SIAMS was founded to provide students the opportunity to experience and understand the philosophical and intellectual context of art museums in a practical way. The six-week SIAMS curriculum clusters into four parts: academic classes, reading, writing; the exhibition practicum; travel; and opportunities for individual development.
Class time provides students with the opportunity to study and debate issues in the history and current practice of museums. With reading and writing assignments, the development of the SIAMS exhibition, and museum visits as jumping off points, the class covers a wide range of topics, providing students with a more nuanced understanding of what is at stake in the museum field. There are two principal instructors, two teaching assistants, and several guest lecturers. Sessions take place five days a week, with occasional evening offerings as well.
Classes meet in the Brown Fine Arts Center at Smith College, a state-of-the-art facility recently renovated and expanded. SIAMS students have the use of Smith’s libraries, image collections, technological resources, and other facilities.
An exhibition practicum at the Smith College Museum of Art lies at the heart of the SIAMS program. Working closely with museum staff mentors, and together in small teams, students conduct research on works from the collection, then plan and mount an exhibition in one of the museum’s galleries. They write and publish scholarly catalogue entries, didactic materials for a general audience, and marketing materials designed to draw visitors in—very different modes of conveying information about art. They design education programs, the layout of the exhibition, and install the works of art themselves. In addition, they plan, advertise, and host the exhibition opening.
Annual SIAMS student organized exhibitions:
The Smith College Museum of Art is widely recognized as one of the leading college museums in the country. Its collection of nearly 25,000 works spans several millennia and many continents. The museum is particularly noted for its strong holdings of European and American art of the 19th and 20th centuries and for the depth and quality of its collections of prints, drawings, and photographs. Its professional staff is committed to undergraduate education; students will be introduced to all aspects of their work.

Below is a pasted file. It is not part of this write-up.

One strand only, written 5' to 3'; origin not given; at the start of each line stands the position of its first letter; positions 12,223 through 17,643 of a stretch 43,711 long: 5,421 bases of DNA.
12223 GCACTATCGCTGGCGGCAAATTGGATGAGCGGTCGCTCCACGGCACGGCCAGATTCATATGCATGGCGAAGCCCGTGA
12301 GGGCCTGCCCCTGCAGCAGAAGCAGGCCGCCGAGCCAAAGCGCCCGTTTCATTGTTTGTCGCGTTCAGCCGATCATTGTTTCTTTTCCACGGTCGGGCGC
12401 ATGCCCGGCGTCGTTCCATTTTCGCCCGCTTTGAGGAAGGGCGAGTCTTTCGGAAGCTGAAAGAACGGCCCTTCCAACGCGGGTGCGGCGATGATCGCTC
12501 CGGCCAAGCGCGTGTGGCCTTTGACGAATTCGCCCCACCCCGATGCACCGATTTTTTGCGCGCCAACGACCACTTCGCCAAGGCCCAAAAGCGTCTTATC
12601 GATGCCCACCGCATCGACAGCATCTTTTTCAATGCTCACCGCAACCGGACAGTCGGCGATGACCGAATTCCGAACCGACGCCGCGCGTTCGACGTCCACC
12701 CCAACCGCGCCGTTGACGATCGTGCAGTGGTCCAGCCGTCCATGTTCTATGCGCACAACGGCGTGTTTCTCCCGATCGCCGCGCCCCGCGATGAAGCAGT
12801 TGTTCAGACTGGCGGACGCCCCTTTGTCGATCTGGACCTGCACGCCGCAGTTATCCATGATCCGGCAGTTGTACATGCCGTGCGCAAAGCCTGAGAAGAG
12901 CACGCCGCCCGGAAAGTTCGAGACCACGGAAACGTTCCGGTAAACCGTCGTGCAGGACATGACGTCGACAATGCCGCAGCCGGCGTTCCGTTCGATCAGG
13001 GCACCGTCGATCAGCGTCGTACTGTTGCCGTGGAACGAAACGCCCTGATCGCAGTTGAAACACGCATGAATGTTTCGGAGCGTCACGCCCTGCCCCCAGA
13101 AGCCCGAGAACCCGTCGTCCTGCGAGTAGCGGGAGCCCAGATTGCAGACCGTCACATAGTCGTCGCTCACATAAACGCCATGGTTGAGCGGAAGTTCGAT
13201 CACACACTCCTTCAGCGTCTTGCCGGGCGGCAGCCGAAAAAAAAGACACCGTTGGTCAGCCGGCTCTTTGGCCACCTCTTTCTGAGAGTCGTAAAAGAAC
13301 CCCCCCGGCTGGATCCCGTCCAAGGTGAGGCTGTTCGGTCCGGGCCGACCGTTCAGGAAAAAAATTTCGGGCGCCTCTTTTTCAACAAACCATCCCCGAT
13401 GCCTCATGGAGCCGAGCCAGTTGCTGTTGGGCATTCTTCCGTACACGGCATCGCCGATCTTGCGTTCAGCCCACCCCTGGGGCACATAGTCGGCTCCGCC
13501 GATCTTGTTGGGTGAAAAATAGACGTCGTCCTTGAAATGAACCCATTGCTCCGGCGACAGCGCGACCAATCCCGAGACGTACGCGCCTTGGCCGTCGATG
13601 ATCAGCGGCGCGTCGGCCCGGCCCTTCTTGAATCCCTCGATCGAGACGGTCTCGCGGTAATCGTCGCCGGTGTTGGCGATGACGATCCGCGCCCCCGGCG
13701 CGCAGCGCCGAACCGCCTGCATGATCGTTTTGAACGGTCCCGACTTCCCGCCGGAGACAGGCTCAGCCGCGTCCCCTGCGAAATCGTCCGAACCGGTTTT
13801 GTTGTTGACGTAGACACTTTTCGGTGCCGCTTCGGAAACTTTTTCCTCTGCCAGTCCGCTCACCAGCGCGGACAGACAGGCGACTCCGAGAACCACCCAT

SIAMS provides participants a variety of opportunities to explore paths to the future which fit with their personal goals. Individuals spend two Career Exploration Days in different area museums working with particular staff members, and participate in a career counseling workshop organized by the Smith College Career Counseling Office. Skill-building in writing, speaking, and organizational work are built into the curriculum. Two graduate school training panels, representing at least eight different programs, are popular participant resources. Individual faculty appointments supplement the constant informal back-and-forth discussions during the program. The SIAMS graduate teaching assistants have been favorite and valued advisers for participants.
By visiting many different kinds of art museums and meeting with members of their professional staffs, participants get a behind-the-scenes look at the operation and mission of a range of institutions. Northampton is well positioned for an easy day trip to museums in Williamstown, Worcester, Hartford or New Haven. A multi-day trip to New York City and a two-day trip to the Boston area will include visits to an auction house, art galleries, private collection and an art conservation laboratory, to help students understand how museums build and care for their collections.
The institutions to be visited, and the individuals to be consulted, are chosen as the time for the program draws closer; selections are made on the basis of interesting current issues and developments. The list varies from year to year, but in general at least two museums of each type are included. Some possible candidates for visits are listed below.
At each site, the class meets with a member of the professional staff, who introduces them to the particular issues with which he or she is presently concerned. For example, an exhibition designer might take students through an exhibition in preparation; someone supervising a museum expansion project might walk them through the architectural planning process and/or the site itself; an operations director might discuss crowd-control issues around a blockbuster show; a curator might explain the process of making a particular acquisition or deciding how to present the permanent collection; a conservator might show students the inner workings of a lab; a director might talk about handling a controversy, modifying governance structures, or devising a long-range plan; a marketing director might explain a new campaign or image make-over; an editor might take the class through the stages of producing a catalogue.
Back at Smith, oral reports and class discussion allow students to incorporate their reflections on the experience into their class work and exhibition.
Travel is by Smith College van. Overnight accommodations are provided in New York and Boston.